Hands, hips, feet all tell the story
By Wanda A. Adams
Assistant Features Editor
The song says of hula to "keep your eyes on the hands."
The hands, do, indeed "tell the story."
But for those who watch the hula with expertise, it is also the hips, knees and feet. And the eyes. And the face.
As the Islands (and the world) ready for the annual Merrie Monarch Festival hula competition this week, it's a good time to consider what else to watch for.
How do you watch hula?
Haopili Anderson of Honolulu, who has been dancing since she was 5, puts it this way: "You watch for the whole thing. You can be very technical: Are the feet flat? Are the dancers all aligned, if (they're dancing as a) group? But, really, when it comes right down to it, it's did this dancer or this group of dancers communicate something to you at the na'au (gut) level?"
Says Vicky Holt Takamine, University of Hawai'i hula instructor and sometimes Merrie Monarch judge, "I want to see personality in that dance. Where it gets really sticky is how do you incorporate precision and also share the emotion? You can be so precise and yet not move me as an observer."
Precision is, of course, important. Perhaps more in hula than any other Polynesian dance, a high premium is placed on conformity (all the dancers moving together) and on performing the movements correctly. While there are stylistic differences between hula schools — which Merrie Monarch judges take into account — there are rules.
Among these: The upper body is still and controlled. It does not bob up and down. It is the lower body — the feet, knees and hips — that root the dancer to the ground and create a sort of platform for the arms and head and face to communicate the story.
The feet are generally flat (although some schools use a more arched form). The knees are always bent. The weight is transferred from foot to foot and hip to hip to create the sway of the dance.
The arms are at shoulder height, neither drooping nor stiff; and when the gesture calls for it, they reach away from the body, toward the audience, making a connection.
The eyes always follow the hands, directing the watchers toward the picture the dancer is creating.
Takamine and her fellow judges at Merrie Monarch want to see everyone in a group dance performing in unison.
"I'm not judging from the (hula tradition) line that I come from. I'm looking to see that everybody is executing the movements the same way, from their line," said Takamine.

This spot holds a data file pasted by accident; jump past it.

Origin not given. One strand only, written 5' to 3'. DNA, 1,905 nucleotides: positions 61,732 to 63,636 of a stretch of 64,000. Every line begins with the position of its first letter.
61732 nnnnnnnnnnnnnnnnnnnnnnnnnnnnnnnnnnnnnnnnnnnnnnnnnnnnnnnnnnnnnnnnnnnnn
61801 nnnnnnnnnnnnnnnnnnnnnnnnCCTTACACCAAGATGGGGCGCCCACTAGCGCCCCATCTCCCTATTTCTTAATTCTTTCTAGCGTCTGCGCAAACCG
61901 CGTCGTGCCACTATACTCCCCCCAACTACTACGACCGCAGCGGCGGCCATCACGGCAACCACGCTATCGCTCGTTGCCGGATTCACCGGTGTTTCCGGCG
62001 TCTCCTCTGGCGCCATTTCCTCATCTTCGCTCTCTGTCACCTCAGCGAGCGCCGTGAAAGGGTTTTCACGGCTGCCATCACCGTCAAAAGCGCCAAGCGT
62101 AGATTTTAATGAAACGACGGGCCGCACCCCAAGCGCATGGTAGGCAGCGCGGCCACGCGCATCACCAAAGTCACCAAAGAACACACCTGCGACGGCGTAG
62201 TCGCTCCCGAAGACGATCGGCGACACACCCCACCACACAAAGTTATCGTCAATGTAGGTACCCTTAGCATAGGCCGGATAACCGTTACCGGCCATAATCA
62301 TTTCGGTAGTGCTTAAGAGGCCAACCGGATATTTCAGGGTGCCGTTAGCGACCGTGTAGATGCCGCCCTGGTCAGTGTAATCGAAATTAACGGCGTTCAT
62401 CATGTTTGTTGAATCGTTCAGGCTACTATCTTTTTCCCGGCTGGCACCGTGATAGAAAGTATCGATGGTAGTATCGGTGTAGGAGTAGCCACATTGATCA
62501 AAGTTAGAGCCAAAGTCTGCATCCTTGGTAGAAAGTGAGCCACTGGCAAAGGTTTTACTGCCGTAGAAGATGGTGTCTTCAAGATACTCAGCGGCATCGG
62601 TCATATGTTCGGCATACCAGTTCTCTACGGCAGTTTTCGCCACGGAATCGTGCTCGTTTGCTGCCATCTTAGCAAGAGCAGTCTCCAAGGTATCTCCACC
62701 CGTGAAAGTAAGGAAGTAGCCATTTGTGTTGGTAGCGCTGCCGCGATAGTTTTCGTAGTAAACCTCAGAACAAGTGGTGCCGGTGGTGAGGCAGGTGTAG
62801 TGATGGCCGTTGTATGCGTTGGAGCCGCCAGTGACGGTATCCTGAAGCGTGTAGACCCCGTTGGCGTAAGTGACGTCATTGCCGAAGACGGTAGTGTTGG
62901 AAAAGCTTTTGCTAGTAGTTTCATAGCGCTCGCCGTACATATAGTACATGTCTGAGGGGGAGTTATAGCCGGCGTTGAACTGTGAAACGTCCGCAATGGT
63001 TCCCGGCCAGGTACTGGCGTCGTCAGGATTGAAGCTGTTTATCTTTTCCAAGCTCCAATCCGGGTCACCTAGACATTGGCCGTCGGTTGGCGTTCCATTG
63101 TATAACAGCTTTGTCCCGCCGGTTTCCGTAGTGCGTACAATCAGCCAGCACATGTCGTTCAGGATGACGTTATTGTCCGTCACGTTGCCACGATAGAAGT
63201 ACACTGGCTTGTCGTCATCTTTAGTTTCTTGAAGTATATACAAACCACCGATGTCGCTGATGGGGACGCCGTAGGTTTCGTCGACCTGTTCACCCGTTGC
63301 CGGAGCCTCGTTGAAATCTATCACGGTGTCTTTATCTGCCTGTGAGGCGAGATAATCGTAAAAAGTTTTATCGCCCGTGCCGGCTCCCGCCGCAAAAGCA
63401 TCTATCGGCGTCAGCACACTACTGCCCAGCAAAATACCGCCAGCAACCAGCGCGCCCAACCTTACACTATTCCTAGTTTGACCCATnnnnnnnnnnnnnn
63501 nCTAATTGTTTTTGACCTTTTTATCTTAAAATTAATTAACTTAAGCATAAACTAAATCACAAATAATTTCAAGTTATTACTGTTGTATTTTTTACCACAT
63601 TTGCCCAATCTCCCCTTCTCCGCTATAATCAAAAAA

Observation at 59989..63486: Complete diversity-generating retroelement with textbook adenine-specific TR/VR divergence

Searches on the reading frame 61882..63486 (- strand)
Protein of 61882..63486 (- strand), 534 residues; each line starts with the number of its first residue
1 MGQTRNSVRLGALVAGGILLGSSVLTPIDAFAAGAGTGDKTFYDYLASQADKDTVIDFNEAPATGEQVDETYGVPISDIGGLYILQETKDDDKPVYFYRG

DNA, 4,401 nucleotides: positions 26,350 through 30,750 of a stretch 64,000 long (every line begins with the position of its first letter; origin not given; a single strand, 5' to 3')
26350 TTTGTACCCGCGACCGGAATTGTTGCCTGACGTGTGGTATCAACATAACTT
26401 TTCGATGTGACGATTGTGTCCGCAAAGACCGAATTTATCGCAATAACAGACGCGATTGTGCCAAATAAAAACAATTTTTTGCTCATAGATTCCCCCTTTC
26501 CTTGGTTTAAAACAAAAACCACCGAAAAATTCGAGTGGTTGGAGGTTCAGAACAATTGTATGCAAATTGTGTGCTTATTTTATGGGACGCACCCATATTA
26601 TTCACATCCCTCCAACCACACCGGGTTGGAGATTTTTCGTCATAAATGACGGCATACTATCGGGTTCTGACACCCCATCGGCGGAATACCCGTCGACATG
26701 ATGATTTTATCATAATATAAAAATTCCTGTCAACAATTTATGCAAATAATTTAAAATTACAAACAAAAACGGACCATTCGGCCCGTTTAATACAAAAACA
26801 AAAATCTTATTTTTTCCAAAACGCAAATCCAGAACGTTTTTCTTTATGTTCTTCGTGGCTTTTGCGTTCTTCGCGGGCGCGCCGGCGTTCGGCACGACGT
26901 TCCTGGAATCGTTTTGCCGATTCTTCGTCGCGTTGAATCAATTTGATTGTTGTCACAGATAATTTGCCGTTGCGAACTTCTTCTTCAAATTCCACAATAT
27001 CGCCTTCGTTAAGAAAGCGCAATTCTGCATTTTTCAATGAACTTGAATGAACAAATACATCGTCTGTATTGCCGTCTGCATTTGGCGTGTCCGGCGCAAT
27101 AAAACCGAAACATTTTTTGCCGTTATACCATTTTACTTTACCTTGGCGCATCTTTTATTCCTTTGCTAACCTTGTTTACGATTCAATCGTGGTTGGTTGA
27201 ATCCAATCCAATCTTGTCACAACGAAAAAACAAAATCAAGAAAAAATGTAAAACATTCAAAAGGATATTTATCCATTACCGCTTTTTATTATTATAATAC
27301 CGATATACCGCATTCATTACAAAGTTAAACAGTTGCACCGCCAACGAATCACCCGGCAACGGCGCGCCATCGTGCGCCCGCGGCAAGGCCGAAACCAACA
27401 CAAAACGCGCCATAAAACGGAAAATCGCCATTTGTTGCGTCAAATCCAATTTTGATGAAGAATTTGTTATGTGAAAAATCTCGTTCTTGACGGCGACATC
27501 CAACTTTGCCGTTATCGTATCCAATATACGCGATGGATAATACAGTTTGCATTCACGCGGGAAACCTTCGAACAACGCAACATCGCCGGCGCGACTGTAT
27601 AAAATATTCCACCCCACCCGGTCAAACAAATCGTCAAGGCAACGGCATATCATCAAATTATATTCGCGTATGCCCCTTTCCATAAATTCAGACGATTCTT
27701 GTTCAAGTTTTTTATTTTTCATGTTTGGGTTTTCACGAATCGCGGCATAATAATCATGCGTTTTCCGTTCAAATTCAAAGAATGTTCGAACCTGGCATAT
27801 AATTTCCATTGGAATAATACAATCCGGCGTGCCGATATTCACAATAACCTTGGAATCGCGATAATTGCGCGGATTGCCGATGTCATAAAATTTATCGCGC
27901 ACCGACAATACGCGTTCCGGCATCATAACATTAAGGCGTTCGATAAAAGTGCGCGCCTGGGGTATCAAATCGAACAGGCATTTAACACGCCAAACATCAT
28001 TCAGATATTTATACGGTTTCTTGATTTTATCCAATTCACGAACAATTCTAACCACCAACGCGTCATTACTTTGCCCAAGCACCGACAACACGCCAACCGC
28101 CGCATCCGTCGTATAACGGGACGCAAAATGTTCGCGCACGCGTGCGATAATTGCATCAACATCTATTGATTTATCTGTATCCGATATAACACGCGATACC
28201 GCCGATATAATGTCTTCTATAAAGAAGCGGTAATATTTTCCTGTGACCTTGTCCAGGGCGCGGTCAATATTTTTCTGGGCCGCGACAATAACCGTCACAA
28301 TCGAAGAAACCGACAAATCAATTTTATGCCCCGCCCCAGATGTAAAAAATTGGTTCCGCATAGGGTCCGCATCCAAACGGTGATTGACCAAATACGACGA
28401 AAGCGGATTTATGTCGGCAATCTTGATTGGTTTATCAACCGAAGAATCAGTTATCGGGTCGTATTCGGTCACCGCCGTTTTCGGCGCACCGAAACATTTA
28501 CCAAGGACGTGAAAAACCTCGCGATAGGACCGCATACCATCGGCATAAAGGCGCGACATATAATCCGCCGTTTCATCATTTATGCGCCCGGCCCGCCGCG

Good dancers learn to do this by body memory; they don't have to think about waist to toes, because it's been memorized; then they can place their attention on the telling of the story with their hands and eyes and face.
Dancers, even the most experienced ones, begin every rehearsal with a run-through of the basics; veteran hula dancers have been through literally hundreds of hours of such practice. Takamine said she doesn't even have a set program; she sits with her ipu (gourd drum), tapping on it and calling the steps randomly. The dancers must be able to respond to the kāhea (call) without thought.
In general, men and women, even if they are dancing together, move differently; women's hands are open, men's are closed in fists; men move powerfully and briskly, women move gracefully and seductively; in many hālau (hula schools) women keep their knees together, men open them in moves like the 'uwehe.
"It's the whole body that tells the story," said Takamine. "The hands are the last thing that we fine-tune. We are trained to make it look easy."
Judges of hula competitions are watching for many things, said Takamine. Are the adornments and instruments appropriate to the type and time frame of the chant or song? Is the song being interpreted correctly based on its historical context? Is the language pololei (correct)? Does the dancer seem be aware of all the nuances of the mele (song)?
For anyone who has never studied hula or the Hawaiian language, said dancer Sandy Sato of Kahului, Maui, it is difficult to understand all the meaning contained in a hula. The language is richly layered and referential.
"But, you know, it doesn't matter," Sato said. "If you can just enjoy it and get whatever you can out of it, that's fine. We have been presenting our dance to other cultures for a hundred years."
Said Takamine: "I think it's hard for people to judge when they don't know enough about hula. My advice is enjoy what you see and don't try and pick who's the best."
In the end, watching hula comes down, even for judges and experienced watchers, to something difficult to define: the drama and emotion of the performance.
"There is a mana, a power, that comes from (the hula dancers') understanding and how to relate to the audience. I think that's what we're in touch with. They have this confidence in what they're doing and how they're sharing it."